the Biscuit city at Selfridges
The view from my apartment window really reminds me of Song Dong's 'Edible City', the model city made from biscuits hosted by Selfridges back in February. To quote Song Dong:
"The purpose of my work is for the city I build to be destroyed. ... As cities in Asia grow, old buildings are knocked down and new ones built, almost every day. Some cities have even been built from scratch in 20 years. ... My city will be built of sweets and biscuits, making it tempting and delicious. When we are eating the city we are using our desire to taste it, but at the same time, we're demolishing the city and turning it into a ruin."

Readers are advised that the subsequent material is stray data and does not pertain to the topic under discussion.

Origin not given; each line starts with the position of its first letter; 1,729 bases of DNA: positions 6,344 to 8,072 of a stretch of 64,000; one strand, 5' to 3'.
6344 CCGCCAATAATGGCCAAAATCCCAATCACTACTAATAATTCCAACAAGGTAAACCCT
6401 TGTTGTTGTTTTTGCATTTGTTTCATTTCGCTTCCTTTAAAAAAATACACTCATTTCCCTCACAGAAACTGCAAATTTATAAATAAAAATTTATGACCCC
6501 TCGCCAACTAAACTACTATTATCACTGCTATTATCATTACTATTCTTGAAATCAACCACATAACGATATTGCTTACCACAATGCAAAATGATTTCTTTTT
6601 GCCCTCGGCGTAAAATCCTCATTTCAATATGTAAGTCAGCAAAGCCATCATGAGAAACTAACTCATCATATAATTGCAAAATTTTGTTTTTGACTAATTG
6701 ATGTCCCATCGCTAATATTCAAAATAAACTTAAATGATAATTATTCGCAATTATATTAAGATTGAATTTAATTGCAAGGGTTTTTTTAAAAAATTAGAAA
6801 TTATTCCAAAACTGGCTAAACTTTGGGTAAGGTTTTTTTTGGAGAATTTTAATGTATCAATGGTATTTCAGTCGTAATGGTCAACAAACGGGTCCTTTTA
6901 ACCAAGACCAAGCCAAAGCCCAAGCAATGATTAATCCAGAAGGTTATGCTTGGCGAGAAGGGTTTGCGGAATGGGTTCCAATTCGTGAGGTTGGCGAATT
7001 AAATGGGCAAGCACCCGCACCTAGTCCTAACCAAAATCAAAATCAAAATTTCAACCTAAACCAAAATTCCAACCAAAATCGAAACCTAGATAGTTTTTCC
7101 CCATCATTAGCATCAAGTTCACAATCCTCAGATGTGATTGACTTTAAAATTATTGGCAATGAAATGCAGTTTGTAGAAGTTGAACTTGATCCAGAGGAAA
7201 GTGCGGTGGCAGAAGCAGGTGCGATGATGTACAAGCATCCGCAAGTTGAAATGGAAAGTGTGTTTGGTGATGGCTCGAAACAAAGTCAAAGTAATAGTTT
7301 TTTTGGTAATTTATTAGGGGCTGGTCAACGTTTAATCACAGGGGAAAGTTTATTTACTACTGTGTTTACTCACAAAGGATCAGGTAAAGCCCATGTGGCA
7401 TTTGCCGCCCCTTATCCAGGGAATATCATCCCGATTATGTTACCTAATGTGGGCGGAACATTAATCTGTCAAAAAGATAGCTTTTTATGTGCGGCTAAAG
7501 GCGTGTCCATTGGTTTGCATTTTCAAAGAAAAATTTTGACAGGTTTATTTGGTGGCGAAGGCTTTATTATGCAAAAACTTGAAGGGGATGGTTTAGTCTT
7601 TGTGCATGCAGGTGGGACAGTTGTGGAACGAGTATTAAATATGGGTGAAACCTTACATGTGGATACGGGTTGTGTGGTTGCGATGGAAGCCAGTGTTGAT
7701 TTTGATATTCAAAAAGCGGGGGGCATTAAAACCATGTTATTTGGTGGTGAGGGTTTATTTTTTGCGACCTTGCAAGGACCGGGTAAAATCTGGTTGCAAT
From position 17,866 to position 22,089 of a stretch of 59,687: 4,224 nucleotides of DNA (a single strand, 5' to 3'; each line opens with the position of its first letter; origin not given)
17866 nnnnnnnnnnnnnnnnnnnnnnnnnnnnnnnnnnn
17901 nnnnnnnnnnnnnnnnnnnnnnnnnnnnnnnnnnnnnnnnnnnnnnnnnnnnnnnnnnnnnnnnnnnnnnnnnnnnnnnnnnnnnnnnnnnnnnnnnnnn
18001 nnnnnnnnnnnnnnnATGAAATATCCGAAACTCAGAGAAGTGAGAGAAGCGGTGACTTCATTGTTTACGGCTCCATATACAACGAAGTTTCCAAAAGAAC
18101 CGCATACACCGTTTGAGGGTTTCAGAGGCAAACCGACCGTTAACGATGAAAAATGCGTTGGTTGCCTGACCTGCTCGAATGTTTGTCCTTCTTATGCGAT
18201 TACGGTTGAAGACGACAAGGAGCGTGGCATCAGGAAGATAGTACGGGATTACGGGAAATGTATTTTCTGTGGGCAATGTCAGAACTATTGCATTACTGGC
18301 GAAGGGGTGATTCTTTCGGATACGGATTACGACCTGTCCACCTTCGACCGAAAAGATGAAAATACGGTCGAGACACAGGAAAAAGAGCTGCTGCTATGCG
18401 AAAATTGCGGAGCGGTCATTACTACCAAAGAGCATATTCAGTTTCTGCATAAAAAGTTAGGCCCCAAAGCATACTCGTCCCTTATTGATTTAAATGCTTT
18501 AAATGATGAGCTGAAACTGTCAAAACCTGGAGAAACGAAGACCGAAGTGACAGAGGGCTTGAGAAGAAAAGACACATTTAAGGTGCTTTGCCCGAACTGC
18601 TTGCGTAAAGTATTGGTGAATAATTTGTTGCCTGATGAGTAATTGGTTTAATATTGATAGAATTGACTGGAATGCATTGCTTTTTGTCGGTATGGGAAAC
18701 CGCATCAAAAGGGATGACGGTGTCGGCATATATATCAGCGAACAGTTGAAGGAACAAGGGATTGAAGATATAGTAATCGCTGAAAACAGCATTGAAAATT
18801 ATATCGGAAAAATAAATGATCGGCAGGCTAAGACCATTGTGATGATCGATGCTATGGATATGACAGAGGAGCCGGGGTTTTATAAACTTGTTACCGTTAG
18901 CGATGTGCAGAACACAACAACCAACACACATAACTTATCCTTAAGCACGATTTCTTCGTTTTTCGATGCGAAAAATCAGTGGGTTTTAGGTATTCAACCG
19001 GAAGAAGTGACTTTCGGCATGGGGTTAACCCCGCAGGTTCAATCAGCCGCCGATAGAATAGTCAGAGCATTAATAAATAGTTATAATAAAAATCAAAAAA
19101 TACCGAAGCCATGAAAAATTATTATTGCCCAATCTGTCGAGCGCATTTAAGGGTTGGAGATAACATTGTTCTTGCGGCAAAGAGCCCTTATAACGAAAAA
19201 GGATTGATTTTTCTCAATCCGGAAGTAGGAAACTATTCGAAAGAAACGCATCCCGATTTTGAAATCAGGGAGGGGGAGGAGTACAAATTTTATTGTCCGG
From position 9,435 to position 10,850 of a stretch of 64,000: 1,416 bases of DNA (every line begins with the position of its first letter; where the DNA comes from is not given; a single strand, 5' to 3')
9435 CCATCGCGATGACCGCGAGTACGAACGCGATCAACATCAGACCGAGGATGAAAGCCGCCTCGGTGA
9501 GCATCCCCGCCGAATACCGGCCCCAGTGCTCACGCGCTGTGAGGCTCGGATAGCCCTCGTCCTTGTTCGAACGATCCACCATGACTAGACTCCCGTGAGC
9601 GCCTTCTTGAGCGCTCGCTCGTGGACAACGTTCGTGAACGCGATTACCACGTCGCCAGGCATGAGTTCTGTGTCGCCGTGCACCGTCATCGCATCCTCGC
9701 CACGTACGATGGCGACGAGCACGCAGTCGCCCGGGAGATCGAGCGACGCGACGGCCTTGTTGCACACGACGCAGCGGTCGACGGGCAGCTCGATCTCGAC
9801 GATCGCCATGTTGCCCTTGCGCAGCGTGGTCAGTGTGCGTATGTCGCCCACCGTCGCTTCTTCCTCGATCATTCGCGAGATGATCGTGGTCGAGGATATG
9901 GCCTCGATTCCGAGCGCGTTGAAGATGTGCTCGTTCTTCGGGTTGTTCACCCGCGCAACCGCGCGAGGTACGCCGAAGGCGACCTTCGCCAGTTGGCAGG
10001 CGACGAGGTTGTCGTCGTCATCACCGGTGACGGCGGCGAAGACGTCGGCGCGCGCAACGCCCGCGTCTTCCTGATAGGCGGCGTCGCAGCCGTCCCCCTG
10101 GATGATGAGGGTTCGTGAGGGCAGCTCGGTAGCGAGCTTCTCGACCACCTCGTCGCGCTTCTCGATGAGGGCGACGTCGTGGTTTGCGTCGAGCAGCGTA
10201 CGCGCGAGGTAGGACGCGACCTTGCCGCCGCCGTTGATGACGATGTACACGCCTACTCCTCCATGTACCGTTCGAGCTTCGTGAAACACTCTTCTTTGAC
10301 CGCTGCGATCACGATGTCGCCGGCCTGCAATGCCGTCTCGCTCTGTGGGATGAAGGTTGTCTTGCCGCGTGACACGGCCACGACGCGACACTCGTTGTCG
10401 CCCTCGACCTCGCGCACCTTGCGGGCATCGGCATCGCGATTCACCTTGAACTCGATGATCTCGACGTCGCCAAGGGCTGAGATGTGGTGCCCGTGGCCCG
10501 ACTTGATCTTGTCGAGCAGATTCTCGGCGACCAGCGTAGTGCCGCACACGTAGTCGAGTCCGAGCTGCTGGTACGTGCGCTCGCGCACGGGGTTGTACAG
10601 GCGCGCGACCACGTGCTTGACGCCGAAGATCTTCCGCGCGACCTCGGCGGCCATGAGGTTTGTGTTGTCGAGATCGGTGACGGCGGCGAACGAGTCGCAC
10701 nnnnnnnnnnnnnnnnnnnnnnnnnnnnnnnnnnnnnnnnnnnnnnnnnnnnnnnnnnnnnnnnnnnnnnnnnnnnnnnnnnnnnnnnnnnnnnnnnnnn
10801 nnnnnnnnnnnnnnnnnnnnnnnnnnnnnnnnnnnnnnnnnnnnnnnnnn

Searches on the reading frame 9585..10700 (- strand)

It's an interesting point as high rises are generally seen as a symbol for China’s progress. There’s some dissenting voices about the loss of heritage as old neighbourhoods are cleared to make way for the new but generally China’s shiny new constructions are seen positively as The March of Progress. Mr Song’s quietly moral view reframes this progress to something a little more problematical. In a recent article, a young Chinese student architect noted that the architecture in Beijing was “being driven by money, not designers", producing flashy and garish buildings for the few rather than pleasing buildings for all, so it would seem that Mr Song isn’t on his own about this.